The earlier, two-year Deferred Action program for undocumented children who entered the US before their 16th birthday and who have lived in the US since June 15, 2007, is still available for those who qualify.  For more information on this program see Two-Year Deferred Action.

Filing Fee Increases


The clock is ticking . . . 

The Immigration Service recently proposed raising the filing fees for many immigration applications.

We expect filing fees to increase in the Fall of 2016.

The biggest proposed filing fee increases are for the following applications.

  1. Naturalization (Form N-400)
  • Increase from $595 to $640
  1. Proof of US Citizenship (Forms N-600 and N-600K)
  • Increase from $600 to $1170
  1. Relative Petitions (Forms I-130 and I-485)
  • Increase from $1490 to $1760
  1. Replacement of Green Cards (Form I-90)
  • Increase from $365 to $455
  1. Nonimmigrant Workers, such as H-1B and R-1 applications (Form I-129)
  • Increase from $325 to $460


Partial Fee Waiver for Naturalization Applications

Those with incomes at or below 200% of the Federal Poverty Guidelines may use form I-942 to request a reduced filing fee. Click here for information on the Federal Poverty Guidelines 



If you eligible to file any of the above applications, it would be wise to file before the filing fees increase.  Contact us  at office@syracuseimmigration.com if you would like our help in filing these applications.

Diversity Lottery Tip


The Diversity Lottery Program provides up to 50,000 immigrant visas (green cards) every year for those from counties with low rates of immigration to the US. Lottery winners are drawn from all entries of those who qualify to apply. For more information on the Diversity Lottery, including a list of countries whose natives are eligible to apply for the lottery, visit http://tinyurl.com/zep3f6c.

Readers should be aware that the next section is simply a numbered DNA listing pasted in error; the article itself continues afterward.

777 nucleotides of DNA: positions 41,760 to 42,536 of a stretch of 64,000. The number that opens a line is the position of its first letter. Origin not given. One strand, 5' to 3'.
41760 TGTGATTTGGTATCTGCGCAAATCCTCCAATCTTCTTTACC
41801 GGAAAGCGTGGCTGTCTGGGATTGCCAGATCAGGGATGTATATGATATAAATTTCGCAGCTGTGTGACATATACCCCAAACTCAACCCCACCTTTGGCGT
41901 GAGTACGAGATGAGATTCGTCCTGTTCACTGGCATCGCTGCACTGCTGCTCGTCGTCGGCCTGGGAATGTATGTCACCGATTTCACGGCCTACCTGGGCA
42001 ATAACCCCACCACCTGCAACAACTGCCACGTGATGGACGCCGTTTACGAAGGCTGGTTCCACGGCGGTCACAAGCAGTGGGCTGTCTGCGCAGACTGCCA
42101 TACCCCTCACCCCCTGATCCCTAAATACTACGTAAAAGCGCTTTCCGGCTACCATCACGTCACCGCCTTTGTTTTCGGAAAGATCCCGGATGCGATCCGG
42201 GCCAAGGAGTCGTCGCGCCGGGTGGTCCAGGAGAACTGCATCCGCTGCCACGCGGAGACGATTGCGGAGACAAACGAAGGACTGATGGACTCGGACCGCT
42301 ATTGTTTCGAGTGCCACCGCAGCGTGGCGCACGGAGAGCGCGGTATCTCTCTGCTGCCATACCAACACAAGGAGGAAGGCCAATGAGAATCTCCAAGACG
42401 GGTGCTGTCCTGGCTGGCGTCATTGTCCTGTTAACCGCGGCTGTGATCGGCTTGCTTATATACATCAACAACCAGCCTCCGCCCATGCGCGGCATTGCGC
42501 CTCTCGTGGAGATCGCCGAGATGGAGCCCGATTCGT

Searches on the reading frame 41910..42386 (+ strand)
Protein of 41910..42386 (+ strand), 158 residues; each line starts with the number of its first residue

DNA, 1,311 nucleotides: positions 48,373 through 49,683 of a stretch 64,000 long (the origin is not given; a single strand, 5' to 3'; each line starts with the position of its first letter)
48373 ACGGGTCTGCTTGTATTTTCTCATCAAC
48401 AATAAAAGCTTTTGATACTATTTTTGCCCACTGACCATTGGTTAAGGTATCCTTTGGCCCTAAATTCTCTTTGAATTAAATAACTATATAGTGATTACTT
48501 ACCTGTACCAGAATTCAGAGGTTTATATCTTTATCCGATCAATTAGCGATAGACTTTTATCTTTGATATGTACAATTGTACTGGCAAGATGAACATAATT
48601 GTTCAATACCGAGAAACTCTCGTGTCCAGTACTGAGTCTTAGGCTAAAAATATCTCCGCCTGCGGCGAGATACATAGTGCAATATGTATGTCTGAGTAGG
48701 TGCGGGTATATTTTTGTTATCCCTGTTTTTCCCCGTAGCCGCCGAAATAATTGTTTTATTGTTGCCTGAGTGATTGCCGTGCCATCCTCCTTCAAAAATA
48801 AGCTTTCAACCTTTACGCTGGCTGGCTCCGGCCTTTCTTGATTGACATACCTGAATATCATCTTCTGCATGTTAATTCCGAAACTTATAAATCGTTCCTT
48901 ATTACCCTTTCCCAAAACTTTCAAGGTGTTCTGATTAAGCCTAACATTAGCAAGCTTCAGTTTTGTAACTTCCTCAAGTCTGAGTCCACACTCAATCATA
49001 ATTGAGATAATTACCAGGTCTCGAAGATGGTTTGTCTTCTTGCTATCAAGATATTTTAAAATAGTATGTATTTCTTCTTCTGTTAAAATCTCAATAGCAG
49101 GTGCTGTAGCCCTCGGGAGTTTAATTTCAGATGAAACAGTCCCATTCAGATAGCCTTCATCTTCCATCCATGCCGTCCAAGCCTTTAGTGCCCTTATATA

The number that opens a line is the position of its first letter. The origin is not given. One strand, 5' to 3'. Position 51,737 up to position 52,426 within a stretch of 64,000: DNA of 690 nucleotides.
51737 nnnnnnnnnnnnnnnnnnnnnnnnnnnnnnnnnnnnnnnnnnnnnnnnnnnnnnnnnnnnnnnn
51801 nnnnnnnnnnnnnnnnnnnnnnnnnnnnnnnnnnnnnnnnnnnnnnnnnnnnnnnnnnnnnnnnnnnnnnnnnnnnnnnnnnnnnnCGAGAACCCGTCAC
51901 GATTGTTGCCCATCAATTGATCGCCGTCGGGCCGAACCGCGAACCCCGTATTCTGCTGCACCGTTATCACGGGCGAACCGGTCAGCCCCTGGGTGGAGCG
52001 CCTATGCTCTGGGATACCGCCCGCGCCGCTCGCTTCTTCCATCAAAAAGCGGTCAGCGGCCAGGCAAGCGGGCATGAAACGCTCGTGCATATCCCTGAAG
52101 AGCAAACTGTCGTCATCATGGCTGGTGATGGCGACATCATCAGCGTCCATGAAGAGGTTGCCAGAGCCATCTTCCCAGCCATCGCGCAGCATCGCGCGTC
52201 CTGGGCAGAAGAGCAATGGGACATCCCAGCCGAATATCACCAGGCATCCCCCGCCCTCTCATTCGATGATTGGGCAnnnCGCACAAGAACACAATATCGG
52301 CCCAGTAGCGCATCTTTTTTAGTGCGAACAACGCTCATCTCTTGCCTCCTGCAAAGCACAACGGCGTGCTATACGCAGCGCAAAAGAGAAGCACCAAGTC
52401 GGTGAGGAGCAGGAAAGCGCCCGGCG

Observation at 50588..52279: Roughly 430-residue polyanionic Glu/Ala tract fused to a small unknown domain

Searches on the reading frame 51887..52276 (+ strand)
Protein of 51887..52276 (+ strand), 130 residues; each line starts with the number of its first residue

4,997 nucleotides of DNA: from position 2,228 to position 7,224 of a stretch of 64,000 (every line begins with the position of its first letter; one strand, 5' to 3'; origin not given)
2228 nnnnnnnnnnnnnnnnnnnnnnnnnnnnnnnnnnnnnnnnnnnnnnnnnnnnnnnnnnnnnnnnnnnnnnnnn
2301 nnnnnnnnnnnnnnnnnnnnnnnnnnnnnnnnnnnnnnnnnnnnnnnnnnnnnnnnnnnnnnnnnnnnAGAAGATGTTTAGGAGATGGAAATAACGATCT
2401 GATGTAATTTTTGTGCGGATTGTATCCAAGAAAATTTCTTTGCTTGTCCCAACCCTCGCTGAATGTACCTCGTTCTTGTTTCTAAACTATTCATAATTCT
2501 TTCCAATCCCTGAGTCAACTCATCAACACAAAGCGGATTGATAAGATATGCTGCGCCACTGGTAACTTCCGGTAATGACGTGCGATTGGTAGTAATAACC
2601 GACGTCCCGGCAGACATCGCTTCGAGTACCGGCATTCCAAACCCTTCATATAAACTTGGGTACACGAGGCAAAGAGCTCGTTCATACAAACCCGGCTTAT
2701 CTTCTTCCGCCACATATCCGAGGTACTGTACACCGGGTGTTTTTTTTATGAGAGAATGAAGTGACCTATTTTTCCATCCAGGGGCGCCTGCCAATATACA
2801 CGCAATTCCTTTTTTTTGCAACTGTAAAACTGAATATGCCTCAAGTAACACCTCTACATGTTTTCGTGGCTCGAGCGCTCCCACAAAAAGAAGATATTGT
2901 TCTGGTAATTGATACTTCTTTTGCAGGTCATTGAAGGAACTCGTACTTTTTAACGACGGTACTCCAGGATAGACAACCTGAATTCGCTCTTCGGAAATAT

Filing an application for the diversity Lottery may have an impact on your ability to enter the US on a nonimmigrant, or temporary, visa such as a student visa or a visitor’s visa.

  • When you apply for the diversity lottery, you are providing evidence of your intent to enter the US and remain in the US permanently.
  • When you apply for a temporary visa you need to show that you intend to enter the US temporarily, and that you plan to return to your resident in your home country.
  • These two intentions may conflict with each other. A diversity lottery application is only one piece of evidence of your intent to live permanently in the US. This may be overcome with strong evidence that you plan to return to your home country.


Think carefully about your intention at the time you apply for a temporary visa.  Also think about what evidence you have available to prove that you intend to return to your home country at the end of the admission period for your temporary visa. 


We have moved !



We have moved our office to a new location.

Our new address:

       Moon Law Office LLC

120 E. Washington Street, Suite 415

 Syracuse NY 13202

Our phone number and e-mail addresses will remain the same.  We look forward to working with you from our new location.


Visa Waiver Program Changes



Visimgresa Waiver Program Changes: Recent legislation limits who may be eligible to enter the US without a visa on the Visa Waiver Program (VWP).  Begining in 2016, citizens of the following countries willl no longer be eligible to enter the US using the Visa Waiver Program:  Iran, Iraq, Syraia and Sudan. Citizens of these countries will now be required to apply for a visa to enter the US.

The Visa Waiver Program allows citizens of many countries to enter the US for up to 90 days for business or tourism.  VWP designated countries also allow US citizens to enter their countries on the same terms. For more informtion on the VWP, click on  the Visa Waiver Program.

Passport Update



Passport Pages:  Beginning January 1, 2016, the US Department of State will no longer add  visa pages to US passports.  After that date passport holders who need more pages for entry  or exit stamps will need to apply for a new passport.  The State Department made this change to enhance passport security. Requests for additional passport pages will only be accepted until December 31, 2015.  For information on how and where to apply for a passpot visit Travel.State.Gov/ApplyEarly

Diane Chappell-Daly Answers Immigration Questions



Immigration Questions? Almost everyone who has worked on filling out an immigration application has questions about the form and what happens after the form is filed. See my answers to recent immigration questions here.